All over the world, he reiterated, people want to “re-litigate” the basic concept behind such agreements.

“In my country there are even people who think it’s okay to disenfranchise people they say are community-oriented rather than tribe-oriented.

“The world is now revisiting this.”

As he concluded, the former president said:

You don’t have to give up your tribal identity to respect the larger humanity without which our world will not continue to thrive.

How we think about this issue, Clinton insisted, would will determine how humanity dealt with everything else facing the planet – from economic inequality and cyber-terrorism to climate change.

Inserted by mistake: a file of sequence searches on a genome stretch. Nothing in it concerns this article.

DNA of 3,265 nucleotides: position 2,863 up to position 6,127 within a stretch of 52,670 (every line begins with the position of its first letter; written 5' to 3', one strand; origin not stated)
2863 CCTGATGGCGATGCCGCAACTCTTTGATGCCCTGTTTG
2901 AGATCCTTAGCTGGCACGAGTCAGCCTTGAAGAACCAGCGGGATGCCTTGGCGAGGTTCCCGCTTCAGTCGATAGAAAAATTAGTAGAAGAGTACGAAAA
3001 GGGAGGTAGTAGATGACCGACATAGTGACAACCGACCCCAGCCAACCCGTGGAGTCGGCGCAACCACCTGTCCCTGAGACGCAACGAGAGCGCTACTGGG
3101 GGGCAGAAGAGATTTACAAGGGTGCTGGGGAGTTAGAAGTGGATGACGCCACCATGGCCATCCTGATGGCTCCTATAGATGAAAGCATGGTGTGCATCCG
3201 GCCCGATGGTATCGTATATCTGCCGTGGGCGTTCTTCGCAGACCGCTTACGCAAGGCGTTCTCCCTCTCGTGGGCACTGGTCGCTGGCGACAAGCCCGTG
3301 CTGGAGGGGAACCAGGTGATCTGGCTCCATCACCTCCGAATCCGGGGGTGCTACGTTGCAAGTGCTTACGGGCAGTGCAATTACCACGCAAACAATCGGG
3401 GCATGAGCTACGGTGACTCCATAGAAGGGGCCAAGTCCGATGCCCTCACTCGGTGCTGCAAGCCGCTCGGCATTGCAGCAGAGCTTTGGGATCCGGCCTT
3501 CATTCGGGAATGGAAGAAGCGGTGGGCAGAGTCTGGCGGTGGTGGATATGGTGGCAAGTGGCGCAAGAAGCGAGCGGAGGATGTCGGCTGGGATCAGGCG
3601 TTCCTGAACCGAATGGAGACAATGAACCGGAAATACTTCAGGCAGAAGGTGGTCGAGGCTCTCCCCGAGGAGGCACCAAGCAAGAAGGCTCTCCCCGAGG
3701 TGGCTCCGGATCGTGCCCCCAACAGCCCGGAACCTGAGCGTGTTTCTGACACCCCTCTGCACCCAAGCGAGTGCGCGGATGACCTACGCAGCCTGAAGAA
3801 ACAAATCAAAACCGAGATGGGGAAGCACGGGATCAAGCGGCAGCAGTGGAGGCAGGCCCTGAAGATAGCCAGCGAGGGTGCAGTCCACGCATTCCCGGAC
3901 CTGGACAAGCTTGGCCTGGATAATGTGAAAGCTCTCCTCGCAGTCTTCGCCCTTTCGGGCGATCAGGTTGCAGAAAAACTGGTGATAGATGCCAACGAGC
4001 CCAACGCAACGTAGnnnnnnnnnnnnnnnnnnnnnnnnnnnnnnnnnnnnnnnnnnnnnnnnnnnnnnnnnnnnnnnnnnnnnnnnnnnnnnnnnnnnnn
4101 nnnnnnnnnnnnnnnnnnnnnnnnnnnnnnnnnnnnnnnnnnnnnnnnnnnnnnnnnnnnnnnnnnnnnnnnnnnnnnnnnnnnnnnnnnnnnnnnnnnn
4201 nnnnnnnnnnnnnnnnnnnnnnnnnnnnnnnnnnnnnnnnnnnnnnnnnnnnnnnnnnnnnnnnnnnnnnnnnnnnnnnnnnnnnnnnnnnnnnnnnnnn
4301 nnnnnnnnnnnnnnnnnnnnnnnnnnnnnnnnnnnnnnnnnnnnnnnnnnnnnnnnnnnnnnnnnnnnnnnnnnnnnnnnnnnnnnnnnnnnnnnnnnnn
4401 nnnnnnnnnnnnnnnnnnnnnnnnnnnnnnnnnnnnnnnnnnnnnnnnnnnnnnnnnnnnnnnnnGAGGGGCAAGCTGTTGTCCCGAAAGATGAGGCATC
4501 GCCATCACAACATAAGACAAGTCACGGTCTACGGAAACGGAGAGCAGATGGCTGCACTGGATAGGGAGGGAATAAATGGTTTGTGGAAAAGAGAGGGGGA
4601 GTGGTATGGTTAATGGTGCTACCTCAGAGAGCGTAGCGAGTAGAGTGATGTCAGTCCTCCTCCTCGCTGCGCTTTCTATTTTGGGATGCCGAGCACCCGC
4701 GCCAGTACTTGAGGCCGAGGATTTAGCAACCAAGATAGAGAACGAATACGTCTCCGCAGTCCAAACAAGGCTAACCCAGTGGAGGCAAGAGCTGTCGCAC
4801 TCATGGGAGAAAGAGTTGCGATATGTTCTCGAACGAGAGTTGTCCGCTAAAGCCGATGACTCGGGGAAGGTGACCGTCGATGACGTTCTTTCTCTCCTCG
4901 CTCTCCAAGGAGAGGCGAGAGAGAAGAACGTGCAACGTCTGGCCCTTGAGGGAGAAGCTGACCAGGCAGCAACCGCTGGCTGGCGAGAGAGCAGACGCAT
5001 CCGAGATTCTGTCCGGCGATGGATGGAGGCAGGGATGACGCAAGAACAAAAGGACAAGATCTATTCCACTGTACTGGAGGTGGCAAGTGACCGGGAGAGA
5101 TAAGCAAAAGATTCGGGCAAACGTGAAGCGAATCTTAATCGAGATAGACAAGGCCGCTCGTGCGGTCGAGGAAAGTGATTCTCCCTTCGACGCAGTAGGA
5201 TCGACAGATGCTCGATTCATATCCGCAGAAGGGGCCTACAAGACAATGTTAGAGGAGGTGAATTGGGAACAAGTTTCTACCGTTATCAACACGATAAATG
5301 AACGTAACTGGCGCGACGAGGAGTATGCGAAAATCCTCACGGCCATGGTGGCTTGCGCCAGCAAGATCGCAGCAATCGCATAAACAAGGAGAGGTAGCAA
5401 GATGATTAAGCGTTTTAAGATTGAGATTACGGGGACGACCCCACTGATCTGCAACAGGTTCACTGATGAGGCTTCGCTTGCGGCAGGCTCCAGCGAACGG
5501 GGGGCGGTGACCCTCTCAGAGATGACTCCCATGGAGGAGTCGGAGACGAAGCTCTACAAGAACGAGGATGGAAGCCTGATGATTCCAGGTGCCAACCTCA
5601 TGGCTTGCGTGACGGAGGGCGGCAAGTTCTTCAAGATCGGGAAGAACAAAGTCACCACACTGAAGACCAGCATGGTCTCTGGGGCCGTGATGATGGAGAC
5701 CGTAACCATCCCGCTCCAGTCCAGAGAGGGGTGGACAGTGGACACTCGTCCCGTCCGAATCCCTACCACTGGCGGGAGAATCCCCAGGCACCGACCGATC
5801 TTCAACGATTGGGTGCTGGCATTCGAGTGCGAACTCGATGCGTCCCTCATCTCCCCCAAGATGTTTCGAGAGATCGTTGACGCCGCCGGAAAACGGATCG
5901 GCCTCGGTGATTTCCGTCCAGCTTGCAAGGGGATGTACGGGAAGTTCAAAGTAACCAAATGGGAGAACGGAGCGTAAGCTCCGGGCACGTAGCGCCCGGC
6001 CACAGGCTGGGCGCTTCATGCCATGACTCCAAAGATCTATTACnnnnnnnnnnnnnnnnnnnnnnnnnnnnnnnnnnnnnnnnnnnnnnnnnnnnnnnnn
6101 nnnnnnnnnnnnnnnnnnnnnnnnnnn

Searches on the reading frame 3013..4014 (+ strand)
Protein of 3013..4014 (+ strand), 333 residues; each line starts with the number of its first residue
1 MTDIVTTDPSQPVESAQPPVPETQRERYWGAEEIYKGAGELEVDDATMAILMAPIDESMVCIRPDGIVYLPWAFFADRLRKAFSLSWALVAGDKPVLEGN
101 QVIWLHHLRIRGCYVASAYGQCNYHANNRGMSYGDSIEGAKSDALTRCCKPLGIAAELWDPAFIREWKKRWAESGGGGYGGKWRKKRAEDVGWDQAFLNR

Focus Ireland founder Sister Stanislaus Kennedy and businessman Martin Naughton of Glen Dimplex were also honoured at today’s event. The audience included former Taoiseach Bertie Ahern and Communicorp owner Denis O’Brien.

Clinton also said in his speech that he had met current Taoiseach Leo Varadkar yesterday (which partly explains why he was seen strolling around the city so much). He described him as a “very impressive man”.

Clinton’s storm-delayed visit to Belfast went ahead this afternoon. He met DUP leader Arlene Foster and was scheduled to meet separately with Sinn Féin.

Read: ‘A small town in a big moment in time’ – How Ballybunion got a statue of Bill Clinton >

Read: Bill Clinton dropped in to say hello to Enda Kenny today >